- Developing appropriate regulatory standards limiting the atmospheric emissions of TCE – a hazardous air pollutant under the Clean Air Act
This assessment has undergone several levels of peer review including, agency review, interagency review, public comment, external peer review by EPA’s Science Advisory Board in January 2011, and a scientific consultation review in 2006 by the National Academy of Sciences. Comments from all reviewers are addressed in the final assessment.
EPA continues to strengthen IRIS as part of an ongoing effort to ensure concrete research and science are used to protect human health and the environment. In May 2009, EPA restructured the IRIS program to reinforce independent review and ensure the timely publication of assessments. In July 2011, EPA announced further changes to strengthen the IRIS program in response to recommendations from the National Academy of Sciences. EPA’s peer review process is designed to elicit the strongest possible critique to ensure that each final IRIS assessment reflects sound, rigorous science.
More information on IRIS: http://www.epa.gov/IRIS
Download the publication, funded by the Illinois Sustainable Technology Center’s Sponsored Research Program.
Methods to improve the oxidative stability of B100 biodiesel were studied. A combination of a peroxide destroyer – triphenylphosphine – and a chain-breaking antioxidant – propyl gallate – was found to largely prevent oxidative damage in soy- and waste oil-derived biodiesels. Peroxides were shown to react rapidly with propyl gallate and render it ineffective. Triphenylphosphine alone provided some protection from oxidation, but not to the extent of the combination. Propyl gallate was found to be superior to other potential surface-active or chain-breaking antioxidants tested, such as ascorbyl palmitate, butylated hydroxytoluene (BHT), Trolox, and other gallate esters.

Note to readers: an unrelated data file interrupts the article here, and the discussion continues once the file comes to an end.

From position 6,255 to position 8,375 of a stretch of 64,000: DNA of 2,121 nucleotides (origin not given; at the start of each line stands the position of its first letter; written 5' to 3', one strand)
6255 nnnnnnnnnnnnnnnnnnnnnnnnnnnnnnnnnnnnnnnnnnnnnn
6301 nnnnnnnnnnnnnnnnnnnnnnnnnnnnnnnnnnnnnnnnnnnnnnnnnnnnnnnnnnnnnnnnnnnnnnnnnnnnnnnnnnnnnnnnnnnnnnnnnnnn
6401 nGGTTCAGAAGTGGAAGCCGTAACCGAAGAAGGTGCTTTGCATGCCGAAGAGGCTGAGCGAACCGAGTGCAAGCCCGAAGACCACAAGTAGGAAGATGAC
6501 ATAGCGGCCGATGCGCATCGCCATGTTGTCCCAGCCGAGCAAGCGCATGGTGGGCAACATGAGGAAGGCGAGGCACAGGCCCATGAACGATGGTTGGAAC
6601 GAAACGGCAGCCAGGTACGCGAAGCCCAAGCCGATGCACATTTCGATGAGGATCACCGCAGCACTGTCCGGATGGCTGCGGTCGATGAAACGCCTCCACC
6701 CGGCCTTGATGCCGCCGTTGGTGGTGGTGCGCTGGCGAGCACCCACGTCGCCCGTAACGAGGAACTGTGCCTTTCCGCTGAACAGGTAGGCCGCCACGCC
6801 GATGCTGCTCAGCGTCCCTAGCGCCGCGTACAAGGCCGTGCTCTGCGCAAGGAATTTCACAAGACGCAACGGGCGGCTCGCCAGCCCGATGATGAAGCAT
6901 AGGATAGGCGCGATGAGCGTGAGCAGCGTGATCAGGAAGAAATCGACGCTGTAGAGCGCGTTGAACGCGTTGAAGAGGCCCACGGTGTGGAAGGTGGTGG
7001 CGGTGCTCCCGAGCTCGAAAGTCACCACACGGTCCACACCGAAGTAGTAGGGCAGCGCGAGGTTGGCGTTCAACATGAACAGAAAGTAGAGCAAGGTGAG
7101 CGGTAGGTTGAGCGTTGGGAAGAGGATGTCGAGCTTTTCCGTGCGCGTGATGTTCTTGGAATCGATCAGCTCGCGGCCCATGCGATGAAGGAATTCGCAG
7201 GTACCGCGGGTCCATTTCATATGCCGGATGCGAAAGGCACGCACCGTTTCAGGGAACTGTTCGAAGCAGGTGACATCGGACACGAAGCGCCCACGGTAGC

The Northeast Waste Management Officials’ Association (NEWMOA) has developed an online repository to enable pollution prevention (P2) and environmental assistance programs to share their P2 data collection tools so that they can learn from each other. Users can search for P2 data collection tools based on the relevant sector or topic, type of P2 activity, or type of tool used. They can also add their own data collection tools to the system. Examples of P2 data collection tools include: surveys, worksheets, self-certification forms, protocols and standard operating practices (SOPs) for follow-up to P2 technical assistance visits, quality management plans (QMPs) and Quality Assurance Project Plans (QAPP), and checklists that P2 programs use to collect information from their clients.
Visit the site at: www.newmoa.org/prevention/projects/datacol/index.cfm.
Read the full story at SmartPlanet.
You know how so many people rely on endless cups of coffee to fuel them through the workday? One inventor figured that it wasn’t such a bad idea to build a car that can also get a serious jolt from the leftover grinds.
But Martin Bacon’ s vehicle isn’t just your average organic waste-powered car (if there is such a thing); It also recently became the world’s fastest. A few weeks ago, the vehicle set a new Guinness World Record during a run in which it reached speeds of 77.5 miles per hour and sustained an average speed of 66.5 mph. The previous speed record, set last year by the wood-burning Beaver XR7, was 47.7 mph.